Before the O’Malley / Ambarchi conclusion to the evening we had had to suffer (I’m sorry but I can’t think of a more suitable choice of word) the combination of the Portugese duo Osso Exotico and the percussionist Z’Ev. I’d wandered to the back of the overcrowded room for this one, fearing high volumes, so I didn’t see what instruments the Osso Exotico trio were playing, but they made a kind of lolloping, off-kilter drone that lost my interest after just a few minutes. Z’Ev’s contribution seemed to be scraping metal sounds and almost ceremonial strikes of a gong in a semi-rhythmical manner underneath all of this, but the end result, played at high volume really sounded flat, lacking in any detail and generally just wholly uninteresting. Whilst not displaying any of the onstage aggression of much noise music the performance still seemed to me to be reliant on the force of the music’s volume to motivate the audience, which is never a good sign to me.
Working backwards then, the second set of the evening had come from the duo of Mark Wastell on tam tam and Joachim Nordwall on laptop and electronics. I had seen this duo play at the first concert I attended in 2007 in the basement of Sound323. Here, with the added dimension of a big PA the duo were able to play much louder than in that earlier performance. Nordwall, who runs the iDEAL label in Sweden and is one of the group The Skull Defekts works mainly within a narrow range of grey textures and post-industrial rumbling, occasionally bringing the volume up to levels approaching what could be categorised as “noise” music. Into this somewhat bleak backdrop Wastell fed his now trademark washes of subtle tam tam, all soft roars devoid of attack, and carefully placed strikes with a variety of beaters. For anyone that has not witnessed Wastell perform with this instrument live the degree of dexterity with which he addresses the metal disc these days is quite remarkable. Sounds seem to slip in and out of range with only the barest of physical movement applied by the musician.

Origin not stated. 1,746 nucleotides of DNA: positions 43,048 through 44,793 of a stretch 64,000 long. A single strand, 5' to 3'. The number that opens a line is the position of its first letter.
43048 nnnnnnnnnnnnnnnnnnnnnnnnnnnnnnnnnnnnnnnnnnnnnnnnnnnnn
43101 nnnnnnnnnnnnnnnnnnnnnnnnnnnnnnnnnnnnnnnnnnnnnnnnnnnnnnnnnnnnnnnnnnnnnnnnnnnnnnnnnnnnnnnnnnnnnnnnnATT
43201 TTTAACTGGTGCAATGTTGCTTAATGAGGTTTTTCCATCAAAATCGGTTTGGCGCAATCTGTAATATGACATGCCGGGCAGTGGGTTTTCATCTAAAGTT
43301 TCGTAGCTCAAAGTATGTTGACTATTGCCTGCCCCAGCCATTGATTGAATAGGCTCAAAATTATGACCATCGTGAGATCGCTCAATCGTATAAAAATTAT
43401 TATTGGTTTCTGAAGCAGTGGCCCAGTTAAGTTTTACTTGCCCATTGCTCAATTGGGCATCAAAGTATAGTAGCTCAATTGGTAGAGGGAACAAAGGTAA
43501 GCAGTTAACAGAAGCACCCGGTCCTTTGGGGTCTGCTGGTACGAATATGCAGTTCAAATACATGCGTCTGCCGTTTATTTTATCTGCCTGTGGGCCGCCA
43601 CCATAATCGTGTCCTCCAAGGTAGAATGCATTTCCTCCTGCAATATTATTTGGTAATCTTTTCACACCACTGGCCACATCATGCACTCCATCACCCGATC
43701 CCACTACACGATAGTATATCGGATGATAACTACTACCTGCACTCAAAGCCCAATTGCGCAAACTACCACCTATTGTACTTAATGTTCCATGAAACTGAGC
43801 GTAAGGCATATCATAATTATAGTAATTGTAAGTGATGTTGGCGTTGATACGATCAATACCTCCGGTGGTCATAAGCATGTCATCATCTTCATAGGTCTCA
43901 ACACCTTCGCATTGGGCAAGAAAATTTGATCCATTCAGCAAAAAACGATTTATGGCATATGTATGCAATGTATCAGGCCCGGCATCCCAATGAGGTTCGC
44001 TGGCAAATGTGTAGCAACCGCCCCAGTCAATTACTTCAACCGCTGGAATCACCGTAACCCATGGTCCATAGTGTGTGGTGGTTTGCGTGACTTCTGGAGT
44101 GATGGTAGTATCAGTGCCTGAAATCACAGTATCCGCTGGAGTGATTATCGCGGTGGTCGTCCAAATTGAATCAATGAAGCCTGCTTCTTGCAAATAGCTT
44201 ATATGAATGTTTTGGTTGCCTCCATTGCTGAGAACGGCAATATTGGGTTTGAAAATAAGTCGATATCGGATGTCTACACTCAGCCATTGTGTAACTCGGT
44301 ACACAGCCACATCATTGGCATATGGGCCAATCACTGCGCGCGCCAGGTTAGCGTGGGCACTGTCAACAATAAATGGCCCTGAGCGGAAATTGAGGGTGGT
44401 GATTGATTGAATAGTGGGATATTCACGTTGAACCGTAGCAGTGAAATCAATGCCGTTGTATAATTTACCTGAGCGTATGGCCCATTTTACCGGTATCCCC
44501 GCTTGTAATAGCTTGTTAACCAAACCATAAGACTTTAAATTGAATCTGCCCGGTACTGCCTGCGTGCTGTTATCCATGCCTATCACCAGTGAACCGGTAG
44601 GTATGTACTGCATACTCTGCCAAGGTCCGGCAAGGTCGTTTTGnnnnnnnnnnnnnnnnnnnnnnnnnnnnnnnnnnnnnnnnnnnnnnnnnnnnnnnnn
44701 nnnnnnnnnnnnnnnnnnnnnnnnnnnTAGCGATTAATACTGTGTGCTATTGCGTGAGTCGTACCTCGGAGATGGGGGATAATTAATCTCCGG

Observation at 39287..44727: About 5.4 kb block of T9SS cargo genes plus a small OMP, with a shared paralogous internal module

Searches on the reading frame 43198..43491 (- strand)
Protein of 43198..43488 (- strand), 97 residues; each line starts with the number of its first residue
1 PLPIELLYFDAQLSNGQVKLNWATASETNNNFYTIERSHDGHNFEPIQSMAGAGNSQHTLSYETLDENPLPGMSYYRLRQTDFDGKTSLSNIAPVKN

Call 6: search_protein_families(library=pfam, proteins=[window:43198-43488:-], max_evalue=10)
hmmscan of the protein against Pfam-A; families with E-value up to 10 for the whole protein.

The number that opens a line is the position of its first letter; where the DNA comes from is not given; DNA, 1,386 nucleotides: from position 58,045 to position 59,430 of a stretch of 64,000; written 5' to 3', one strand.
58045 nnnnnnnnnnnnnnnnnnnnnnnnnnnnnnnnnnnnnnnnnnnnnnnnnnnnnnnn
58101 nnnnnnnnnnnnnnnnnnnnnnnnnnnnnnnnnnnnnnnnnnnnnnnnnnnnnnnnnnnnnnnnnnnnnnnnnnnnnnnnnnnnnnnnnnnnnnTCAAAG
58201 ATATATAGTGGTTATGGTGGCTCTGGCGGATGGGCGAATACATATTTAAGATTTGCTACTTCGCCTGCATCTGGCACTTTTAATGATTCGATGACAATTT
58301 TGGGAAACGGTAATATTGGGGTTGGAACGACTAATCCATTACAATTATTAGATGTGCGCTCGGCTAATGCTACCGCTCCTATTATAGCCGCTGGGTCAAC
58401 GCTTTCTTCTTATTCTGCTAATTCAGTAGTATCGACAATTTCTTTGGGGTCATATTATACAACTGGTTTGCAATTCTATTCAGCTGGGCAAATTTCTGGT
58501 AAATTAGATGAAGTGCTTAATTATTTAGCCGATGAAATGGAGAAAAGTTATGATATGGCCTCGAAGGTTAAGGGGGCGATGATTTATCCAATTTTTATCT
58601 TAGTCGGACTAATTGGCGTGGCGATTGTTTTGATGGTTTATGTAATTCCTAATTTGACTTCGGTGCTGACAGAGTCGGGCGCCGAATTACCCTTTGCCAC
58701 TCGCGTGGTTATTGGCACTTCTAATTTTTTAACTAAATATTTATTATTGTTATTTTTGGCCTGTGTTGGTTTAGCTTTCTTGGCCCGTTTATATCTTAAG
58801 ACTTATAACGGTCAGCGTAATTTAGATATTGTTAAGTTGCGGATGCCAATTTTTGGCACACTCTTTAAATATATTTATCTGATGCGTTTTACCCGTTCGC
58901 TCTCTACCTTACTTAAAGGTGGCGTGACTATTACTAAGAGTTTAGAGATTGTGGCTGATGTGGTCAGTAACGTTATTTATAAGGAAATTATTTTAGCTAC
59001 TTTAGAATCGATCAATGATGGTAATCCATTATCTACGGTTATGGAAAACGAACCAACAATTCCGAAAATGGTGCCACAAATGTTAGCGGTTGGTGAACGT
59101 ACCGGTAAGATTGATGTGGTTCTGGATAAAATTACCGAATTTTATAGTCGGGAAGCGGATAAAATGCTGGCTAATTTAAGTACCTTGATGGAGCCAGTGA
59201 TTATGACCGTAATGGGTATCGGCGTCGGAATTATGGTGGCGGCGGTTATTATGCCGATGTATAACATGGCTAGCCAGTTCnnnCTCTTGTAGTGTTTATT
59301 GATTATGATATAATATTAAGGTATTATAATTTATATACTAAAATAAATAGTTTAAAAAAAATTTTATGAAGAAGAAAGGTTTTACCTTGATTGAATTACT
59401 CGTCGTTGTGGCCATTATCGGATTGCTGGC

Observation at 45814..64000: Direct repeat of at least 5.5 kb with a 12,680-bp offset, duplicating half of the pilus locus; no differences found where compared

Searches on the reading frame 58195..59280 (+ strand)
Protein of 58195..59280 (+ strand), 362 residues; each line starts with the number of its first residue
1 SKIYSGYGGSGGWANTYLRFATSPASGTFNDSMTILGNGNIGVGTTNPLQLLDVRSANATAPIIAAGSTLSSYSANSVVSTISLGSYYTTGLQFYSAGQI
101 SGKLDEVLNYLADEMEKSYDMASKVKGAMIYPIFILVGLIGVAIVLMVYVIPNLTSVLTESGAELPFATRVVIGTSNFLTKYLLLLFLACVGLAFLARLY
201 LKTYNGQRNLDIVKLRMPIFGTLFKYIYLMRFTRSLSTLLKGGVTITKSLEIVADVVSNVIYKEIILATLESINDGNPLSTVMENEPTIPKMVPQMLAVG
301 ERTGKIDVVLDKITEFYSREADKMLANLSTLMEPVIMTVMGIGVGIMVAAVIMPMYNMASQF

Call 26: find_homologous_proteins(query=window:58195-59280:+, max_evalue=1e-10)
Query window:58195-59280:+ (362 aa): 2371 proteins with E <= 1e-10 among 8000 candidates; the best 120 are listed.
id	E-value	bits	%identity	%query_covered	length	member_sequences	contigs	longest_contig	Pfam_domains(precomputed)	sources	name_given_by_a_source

The patterns in the music created as the acoustic and electronic sounds collided were interesting, but somehow I didn’t take much more from this performance. The basic structure seemed to be for Nordwall to create a backdrop and for Wastell to add (admittedly very beautiful) sound to it at carefully chosen points. There seemed to be little communication beyond this one way conversation, not unlike a two-man graffiti team, with one filling the void with big patches of colour, and the other drawing the outlines, giving the work form. The end result was not displeasing in any way, but was perhaps a little safe and predictable.